The trader added that the mood is linked to year-end as it was a difficult trading year for most investors.

“We continue to be range bound in the Treasury market and that doesn’t help us," he said. The availability of 4% coupon bonds backed up to grab retail’s focus has waned a bit in the last week, he added. “Retail has stalled because they aren’t able to buy bonds at the right prices since we are locked in lower rates than you had in the last week and a half.”

With lots of cross-currents afflicting the municipal market, he looked to the midterm Presidential election next week to ease some of the tension, though not all.

“It’s been a tough year and I don’t think anyone sees any real move on the horizon to change that," the trader said.

“Once you clear the elections you take away a little of the haze about coming into year end. But people are still nervous about the outcome, so they are playing it a little close to the vest,” he said.

Week's actively traded issues
Revenue bonds comprised 57.74% of total new issuance in the week ended Oct. 26, up from 57.70% in the prior week, according to Markit. General obligation bonds made up 37.58%, up from 37.44% while taxable bonds accounted for 4.68%, down from 4.86%.

Some of the most actively traded munis in the week ended Oct. 26 were from Puerto Rico and Ohio issuers, according to Markit.

In the GO bond sector, the Puerto Rico 8s of 2035 traded 66 times. In the revenue bond sector, the Lucas County, Ohio, 4.125s of 2042 traded 49 times. And in the taxable bond sector, the Puerto Rico Sales Tax Financing Corp. 6.35s of 2029 traded nine times.

Prior week's top underwriters
The top municipal bond underwriters of last week included JPMorgan Securities, Citigroup, Piper Jaffray & Co., Morgan Stanley and Bank of America Merrill Lynch, according to Thomson Reuters data.

In the week of Oct. 21 to Oct. 27, JPMorgan underwrote $1.1 billion, Citi $970.6 million, Piper Jaffray $609.2 million, Morgan Stanley $597.1 million and BAML $510.3 million.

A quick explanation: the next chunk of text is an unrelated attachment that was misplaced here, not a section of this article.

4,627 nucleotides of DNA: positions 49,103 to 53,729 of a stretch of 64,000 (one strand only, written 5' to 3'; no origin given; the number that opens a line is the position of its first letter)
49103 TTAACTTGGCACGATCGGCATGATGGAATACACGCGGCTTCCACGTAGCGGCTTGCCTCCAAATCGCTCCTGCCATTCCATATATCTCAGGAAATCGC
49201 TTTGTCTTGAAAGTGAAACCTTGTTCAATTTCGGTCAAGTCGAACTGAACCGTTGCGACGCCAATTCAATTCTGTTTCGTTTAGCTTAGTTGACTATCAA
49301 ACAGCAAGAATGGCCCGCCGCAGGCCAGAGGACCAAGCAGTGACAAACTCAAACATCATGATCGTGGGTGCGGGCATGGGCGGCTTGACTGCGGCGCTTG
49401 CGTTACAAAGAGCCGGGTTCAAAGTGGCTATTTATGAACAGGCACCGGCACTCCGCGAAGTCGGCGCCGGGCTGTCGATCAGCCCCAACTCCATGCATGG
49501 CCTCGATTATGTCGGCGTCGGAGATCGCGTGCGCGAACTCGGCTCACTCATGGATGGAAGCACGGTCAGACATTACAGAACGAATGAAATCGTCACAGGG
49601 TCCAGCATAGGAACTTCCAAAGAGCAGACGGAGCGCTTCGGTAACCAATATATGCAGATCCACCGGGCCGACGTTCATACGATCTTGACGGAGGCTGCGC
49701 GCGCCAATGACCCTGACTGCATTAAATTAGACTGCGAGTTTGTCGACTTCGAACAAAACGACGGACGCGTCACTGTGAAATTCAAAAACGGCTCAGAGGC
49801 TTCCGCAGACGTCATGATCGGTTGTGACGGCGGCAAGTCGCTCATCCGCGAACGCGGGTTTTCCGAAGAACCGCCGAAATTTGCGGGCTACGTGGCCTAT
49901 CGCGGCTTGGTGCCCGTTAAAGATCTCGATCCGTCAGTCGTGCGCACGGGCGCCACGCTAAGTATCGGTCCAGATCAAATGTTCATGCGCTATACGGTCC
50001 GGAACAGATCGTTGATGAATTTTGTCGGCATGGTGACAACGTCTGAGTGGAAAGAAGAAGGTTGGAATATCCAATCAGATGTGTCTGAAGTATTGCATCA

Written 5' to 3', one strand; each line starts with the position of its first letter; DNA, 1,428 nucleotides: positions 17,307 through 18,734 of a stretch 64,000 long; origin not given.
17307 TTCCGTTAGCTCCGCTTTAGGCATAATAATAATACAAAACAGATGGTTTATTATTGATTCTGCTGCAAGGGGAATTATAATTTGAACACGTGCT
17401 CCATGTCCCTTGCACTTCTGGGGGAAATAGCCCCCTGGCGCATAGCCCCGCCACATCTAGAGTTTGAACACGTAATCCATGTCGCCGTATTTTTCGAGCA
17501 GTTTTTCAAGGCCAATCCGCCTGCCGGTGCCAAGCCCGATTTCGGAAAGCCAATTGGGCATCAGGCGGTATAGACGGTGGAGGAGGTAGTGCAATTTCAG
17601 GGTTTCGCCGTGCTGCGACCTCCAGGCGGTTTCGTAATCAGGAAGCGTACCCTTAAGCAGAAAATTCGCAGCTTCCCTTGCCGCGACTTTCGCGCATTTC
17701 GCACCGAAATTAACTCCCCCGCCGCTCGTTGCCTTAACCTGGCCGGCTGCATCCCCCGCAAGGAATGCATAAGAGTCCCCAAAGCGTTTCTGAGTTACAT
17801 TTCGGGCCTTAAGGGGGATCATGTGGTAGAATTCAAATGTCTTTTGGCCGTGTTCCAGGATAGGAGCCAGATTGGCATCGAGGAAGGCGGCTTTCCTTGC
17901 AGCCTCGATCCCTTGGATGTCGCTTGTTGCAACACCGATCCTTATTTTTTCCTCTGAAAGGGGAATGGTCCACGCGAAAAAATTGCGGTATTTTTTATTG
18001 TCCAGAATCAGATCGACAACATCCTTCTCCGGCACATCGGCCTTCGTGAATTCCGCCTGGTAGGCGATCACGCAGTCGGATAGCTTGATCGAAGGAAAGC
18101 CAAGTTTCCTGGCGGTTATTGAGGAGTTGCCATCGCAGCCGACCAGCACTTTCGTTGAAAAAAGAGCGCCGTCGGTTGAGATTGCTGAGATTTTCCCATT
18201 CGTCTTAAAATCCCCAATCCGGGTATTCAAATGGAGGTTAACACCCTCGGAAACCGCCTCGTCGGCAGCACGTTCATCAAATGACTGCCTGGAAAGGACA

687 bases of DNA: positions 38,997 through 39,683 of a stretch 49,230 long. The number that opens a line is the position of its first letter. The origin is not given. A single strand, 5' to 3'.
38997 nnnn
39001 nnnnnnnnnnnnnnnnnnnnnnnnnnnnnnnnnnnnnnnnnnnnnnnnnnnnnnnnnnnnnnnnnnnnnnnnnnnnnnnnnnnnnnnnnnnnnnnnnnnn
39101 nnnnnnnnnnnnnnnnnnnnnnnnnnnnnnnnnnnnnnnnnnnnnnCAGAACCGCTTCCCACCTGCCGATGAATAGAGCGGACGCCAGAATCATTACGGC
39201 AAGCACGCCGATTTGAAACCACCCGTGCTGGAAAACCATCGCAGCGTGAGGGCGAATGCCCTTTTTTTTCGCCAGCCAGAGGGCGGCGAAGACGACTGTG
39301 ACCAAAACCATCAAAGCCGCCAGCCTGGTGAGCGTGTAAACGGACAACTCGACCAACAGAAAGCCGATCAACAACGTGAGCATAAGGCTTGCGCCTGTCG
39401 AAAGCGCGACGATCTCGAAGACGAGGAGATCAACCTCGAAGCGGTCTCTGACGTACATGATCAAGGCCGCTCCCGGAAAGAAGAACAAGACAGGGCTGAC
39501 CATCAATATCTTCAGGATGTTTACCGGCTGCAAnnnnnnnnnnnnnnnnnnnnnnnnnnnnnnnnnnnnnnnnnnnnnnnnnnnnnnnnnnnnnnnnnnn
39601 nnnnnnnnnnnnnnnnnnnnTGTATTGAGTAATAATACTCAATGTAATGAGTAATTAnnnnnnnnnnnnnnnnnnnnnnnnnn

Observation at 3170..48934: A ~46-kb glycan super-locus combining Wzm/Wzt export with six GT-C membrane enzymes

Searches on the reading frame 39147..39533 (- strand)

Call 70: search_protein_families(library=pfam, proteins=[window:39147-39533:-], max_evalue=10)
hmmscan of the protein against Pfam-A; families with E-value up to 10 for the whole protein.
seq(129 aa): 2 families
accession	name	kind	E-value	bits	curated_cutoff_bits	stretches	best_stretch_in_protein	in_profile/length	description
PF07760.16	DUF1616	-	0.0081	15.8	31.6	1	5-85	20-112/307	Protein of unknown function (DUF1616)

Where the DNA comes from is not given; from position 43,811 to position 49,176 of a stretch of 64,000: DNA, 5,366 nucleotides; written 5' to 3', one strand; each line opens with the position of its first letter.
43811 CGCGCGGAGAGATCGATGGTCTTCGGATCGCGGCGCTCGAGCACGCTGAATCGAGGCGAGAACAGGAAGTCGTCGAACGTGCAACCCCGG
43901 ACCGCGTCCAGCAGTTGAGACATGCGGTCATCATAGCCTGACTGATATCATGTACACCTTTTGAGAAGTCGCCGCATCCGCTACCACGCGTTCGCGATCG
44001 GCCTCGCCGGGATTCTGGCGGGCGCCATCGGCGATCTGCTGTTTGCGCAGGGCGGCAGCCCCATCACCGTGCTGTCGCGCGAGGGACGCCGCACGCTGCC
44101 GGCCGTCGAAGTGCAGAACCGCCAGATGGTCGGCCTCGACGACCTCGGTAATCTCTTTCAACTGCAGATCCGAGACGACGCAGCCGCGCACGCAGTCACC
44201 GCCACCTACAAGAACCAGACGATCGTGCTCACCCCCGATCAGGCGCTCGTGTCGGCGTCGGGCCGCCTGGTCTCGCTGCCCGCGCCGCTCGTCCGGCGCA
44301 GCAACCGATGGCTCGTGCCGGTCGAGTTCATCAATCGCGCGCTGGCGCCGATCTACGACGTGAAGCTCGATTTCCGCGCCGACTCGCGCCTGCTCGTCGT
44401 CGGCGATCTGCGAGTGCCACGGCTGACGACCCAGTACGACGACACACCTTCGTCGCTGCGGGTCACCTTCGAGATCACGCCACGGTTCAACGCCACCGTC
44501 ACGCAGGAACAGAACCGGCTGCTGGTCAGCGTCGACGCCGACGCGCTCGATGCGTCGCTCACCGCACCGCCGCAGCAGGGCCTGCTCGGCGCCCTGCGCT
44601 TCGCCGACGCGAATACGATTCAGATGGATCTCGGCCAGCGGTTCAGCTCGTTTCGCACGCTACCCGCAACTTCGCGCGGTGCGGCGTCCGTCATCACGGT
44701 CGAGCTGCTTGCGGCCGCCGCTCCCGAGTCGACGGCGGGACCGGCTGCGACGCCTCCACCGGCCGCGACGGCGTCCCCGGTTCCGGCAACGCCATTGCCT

Prior week's top FAs
The top municipal financial advisors of last week included PFM Financial Advisors, Ponder & Co., Davenport & Co., Hilltop Securities and Caine Mitter & Associates, according to Thomson Reuters data.

In the week of Oct. 21 to Oct. 27, PFM advised on $1.2 billion, Ponder $671.4 million, Davenport $397.2 million, Hilltop $352.6 million and Caine $280.0 million.
Treasury to sell $45B 4-week bills
The Treasury Department said on Monday that it will sell $45 billion of four-week discount bills Tuesday. Treasury also said it will sell $25 billion of eight-week bills on Tuesday.

Treasury auctions discount rate bills
The Treasury Department sold $45 billion of 91-day and $39 billion of 182-day discount bills on Monday.

The three-month bills incurred a 2.305% high rate, with a coupon equivalent of 2.351%. The price was 99.417347.

The median bid was 2.290% while the low bid was 2.250%. Tenders at the high rate were allotted 79.09%. The bid-to-cover ratio was 2.90.

The six-month bills incurred a 2.430% high rate, with a coupon equivalent of 2.494%. The price was 98.771500.

The median bid was 2.410% while the low bid was 2.390%. Tenders at the high rate were allotted 92.54%. The bid-to-cover ratio was 3.01.

Data appearing in this article from Municipal Bond Information Services, including the MBIS municipal bond index, is available on The Bond Buyer Data Workstation. Click here for a brief tour of the Workstation, or contact Ziad Saba at 212-803-6079 for more information.

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Primary bond market Secondary bond market Chicago Sales Tax Securitization Corp City of Los Angeles, CA